Adapted from The Guardian
by Nigel Slater
Serves 2-4

One bag frozen peas
4 sprigs of mint
one clove of garlic
salt and pepper, to taste

Boil the peas, mint sprigs, and clove of garlic in lightly salted water till tender, drain, and whizz peas and the mint in a food processor with the oil till smooth.  Be sure to taste and season well. Serve with salmon cakes.

Theme: Lentils, Legumes, and Pulses Oh My!







Sunday, September 7, 2014

Chicken Po'Boy

To be perfectly honest I wouldn't normally turn to a British cook, like Nigel Slater, for a Chicken Po'Boy recipe.  However, Nigel's recipe seemed like a good jumping off point and I did happen to have all the ingredients on hand.

Nigel's recipe is as classic as ever.  Fresh baguette, strips of fried chicken, shredded lettuce and mayo.  The only personal touch I added was to add quite a bit of Lawry's seasoning to my chicken as it fried.  Lawry's seasoning is pretty much amazing on anything fried, especially chicken, and it was definitely a great addition in this recipe.   

The result was perfectly golden strips of fried chicken nestled in a hot crispy baguette with lots of shredded lettuce and mayo.  Every bite was heavenly. This sandwich is decadent, comforting, and satisfying on so many levels.

Chicken Po'Boy
Adapted from Real Fast Food
by Nigel Slater
For 2

2 small baguettes
2 chicken breasts, sliced into 3 strips each or
6 chicken tenders 
 cornmeal or flour, to coat
*Lawry's seasoning, to taste
a little canola oil for frying
mayo*
shredded lettuce

Note: A homemade remoulade would be wonderful in place of the mayo

Split the baguettes lengthwise, put the halves together, and warm them in a hot oven.  While they are heating, slice the chicken breast into six pieces and roll in the cornmeal or flour.  Alternatively, put the cornmeal or flour in a bag and shake the pieces in it.

Fry the chicken in hot shallow oil till crisp, about 7 to 8 minutes, turning once.  Remove the bread from the oven and spread all the cut sides generously with mayonnaise.  Add some shredded lettuce to the bottom half of each baguette, then pile on the fried chicken pieces.  Press down firmly and eat while still warm. 
Soups, Salads, and Sammies Every Sunday at Kahakai Kitchen
Theme: Bread Ahead!




Sunday, August 24, 2014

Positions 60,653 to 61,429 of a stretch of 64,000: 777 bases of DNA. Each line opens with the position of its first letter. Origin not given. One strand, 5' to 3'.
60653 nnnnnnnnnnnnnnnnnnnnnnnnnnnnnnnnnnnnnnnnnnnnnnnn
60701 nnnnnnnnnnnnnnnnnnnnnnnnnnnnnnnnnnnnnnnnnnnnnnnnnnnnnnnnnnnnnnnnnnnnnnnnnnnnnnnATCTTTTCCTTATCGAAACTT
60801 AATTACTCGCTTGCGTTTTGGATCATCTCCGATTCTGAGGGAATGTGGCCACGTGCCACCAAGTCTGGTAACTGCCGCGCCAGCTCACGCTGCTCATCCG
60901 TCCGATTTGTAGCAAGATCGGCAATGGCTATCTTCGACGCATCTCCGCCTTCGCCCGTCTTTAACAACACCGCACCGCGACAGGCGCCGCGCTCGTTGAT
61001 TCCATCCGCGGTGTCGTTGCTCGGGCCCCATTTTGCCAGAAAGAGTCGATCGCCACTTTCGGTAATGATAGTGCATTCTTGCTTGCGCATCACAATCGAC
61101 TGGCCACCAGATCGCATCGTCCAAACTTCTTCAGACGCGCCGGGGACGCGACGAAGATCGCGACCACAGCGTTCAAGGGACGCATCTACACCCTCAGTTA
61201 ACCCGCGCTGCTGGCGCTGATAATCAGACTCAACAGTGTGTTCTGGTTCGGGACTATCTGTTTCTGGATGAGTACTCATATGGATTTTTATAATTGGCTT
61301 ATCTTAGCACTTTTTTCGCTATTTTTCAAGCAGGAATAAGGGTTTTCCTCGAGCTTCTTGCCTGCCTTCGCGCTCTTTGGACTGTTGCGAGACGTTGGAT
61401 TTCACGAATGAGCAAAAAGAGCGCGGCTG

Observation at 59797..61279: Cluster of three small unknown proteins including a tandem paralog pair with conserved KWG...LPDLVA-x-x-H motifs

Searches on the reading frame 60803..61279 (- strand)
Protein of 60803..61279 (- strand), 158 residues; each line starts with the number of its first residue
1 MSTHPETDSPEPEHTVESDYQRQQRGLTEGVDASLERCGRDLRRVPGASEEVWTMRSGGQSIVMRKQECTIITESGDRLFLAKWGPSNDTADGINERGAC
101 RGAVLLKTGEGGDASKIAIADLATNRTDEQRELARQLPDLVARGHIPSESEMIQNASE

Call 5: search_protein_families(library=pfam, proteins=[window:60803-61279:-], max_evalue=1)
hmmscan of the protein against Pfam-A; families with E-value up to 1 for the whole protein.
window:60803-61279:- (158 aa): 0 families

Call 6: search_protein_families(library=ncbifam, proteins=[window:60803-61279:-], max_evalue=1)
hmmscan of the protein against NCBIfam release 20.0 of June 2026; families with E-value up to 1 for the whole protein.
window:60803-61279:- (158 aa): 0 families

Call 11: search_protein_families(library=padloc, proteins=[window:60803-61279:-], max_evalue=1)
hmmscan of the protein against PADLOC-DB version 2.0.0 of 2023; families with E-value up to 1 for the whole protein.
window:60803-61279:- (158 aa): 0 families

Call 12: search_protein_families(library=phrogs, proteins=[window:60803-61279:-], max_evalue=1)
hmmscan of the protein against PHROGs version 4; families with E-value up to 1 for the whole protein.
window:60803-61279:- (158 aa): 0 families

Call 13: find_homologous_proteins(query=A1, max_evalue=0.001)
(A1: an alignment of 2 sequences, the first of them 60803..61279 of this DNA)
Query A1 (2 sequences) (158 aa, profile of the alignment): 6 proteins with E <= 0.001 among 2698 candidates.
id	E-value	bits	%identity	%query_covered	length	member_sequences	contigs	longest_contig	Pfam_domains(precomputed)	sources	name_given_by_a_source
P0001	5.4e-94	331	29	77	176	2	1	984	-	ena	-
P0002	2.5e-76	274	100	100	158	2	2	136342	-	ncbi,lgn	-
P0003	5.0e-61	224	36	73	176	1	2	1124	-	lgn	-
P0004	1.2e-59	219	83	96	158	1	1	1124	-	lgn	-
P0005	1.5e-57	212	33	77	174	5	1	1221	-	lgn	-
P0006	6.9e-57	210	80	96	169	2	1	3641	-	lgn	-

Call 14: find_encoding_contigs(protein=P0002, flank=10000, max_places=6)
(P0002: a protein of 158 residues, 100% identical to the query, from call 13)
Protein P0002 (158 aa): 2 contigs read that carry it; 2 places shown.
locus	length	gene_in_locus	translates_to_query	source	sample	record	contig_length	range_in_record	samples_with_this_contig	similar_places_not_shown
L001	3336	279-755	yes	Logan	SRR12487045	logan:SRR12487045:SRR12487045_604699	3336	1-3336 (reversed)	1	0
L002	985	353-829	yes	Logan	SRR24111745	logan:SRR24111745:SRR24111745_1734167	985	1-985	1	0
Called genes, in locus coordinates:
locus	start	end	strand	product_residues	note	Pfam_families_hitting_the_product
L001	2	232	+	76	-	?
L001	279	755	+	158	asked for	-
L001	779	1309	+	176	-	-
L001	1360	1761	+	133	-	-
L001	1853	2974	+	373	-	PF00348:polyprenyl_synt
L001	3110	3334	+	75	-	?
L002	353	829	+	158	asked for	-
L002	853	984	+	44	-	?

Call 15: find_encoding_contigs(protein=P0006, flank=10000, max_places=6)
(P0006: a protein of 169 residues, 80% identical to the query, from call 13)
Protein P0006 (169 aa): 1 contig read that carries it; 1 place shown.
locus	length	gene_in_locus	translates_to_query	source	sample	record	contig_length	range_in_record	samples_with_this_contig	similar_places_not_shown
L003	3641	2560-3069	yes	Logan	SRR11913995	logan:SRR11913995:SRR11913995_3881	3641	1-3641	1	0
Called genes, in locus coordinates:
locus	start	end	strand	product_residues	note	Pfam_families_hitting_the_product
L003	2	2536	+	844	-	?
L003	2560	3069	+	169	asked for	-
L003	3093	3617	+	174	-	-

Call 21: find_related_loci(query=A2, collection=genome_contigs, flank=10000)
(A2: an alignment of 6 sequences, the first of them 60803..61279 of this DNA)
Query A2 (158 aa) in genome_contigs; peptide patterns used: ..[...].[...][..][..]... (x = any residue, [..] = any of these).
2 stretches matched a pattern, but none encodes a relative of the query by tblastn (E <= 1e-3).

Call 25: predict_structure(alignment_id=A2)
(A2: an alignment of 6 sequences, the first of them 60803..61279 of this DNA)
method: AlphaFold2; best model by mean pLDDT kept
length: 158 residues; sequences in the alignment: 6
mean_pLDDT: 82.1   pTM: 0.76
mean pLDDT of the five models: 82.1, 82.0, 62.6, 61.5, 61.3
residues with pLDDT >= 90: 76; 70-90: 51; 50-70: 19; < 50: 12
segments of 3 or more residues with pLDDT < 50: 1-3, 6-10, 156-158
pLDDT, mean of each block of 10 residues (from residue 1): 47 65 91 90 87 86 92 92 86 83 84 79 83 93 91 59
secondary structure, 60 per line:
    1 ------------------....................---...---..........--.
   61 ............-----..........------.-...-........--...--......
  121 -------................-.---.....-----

A Fun Little Fiesta {Inspired by Rick Bayless}

Put on some festive music, pour yourself an ice cold beverage,  and dance around.  It's time for a little fiesta, courtesy of Rick Bayless, and his fabulous recipes. Here's what's on the menu.

 Fiesta Menu
Late Summer Salsa Mexicana
Simple Guacamole
Tortilla Chips
Pollo Monterrey
Garlicky White Rice
Watermelon Cooler
 
The only way to kick off a fiesta is with this  Late Summer Salsa Mexicana.  You may even have all the ingredients in your very own garden! Gather up some ripe tomatoes and dice them up with some white onion, jalapeno, and cilantro.  Toss it all together with some lime juice and a little salt and you have one fresh summer fresh salsa! Serve with chips as an appetizer or use it as a topping to brighten any meal.
Add a little more color to your fiesta with this Simple Guacamole.  Ripe avocado along with some white onion, lime juice, serrano peppers, and garlic come together to make one luscious and creamy dip or topping for your Mexican fiesta!
Since we're building layers of flavor, a little of Rick Bayless' Garlicky White Rice, can only help things out, right?  This simple and fluffy white rice has six cloves of garlic goodness and is definitely a welcome change from the typical Red Chile or Mexican rice served in most Mexican restaurants.  If garlic is your thing then I definitely urge you to give it a try.
 For the main course, I made my own version of a family favorite, Pollo Monterrey, or simply put...chicken topped with cheese sauce.  I seasoned thin chicken cutlets with Sazon and seared both sides in a hot skillet.  I topped the chicken breasts with shredded monterey jack cheese and covered the skillet for a few minutes to melt the cheese.  Delicious, easy and simple. I served my version of Pollo Monterrey with warm flour tortillas, the salsa, simple guacamole, shredded lettuce, cilantro, and all the ingredients to build your own taco.  It was a fun, flavorful, family-friendly meal. 
To wash it all down I made Rick's Watermelon Cooler, a refreshing blend of fresh watermelon, lime juice, and sugar.  This was by far our favorite part of the meal. Perhaps it had something to do with the extreme heat and humidity outside?  Not to mention, I think the kiddos felt like they were drinking a grown up drink.  If you're in the mood for a special little sipper I would highly suggest making this while watermelon in season!

*click on the recipe titles for the link to each recipe

Theme: August Potluck with Rick Bayless!

Sunday, August 17, 2014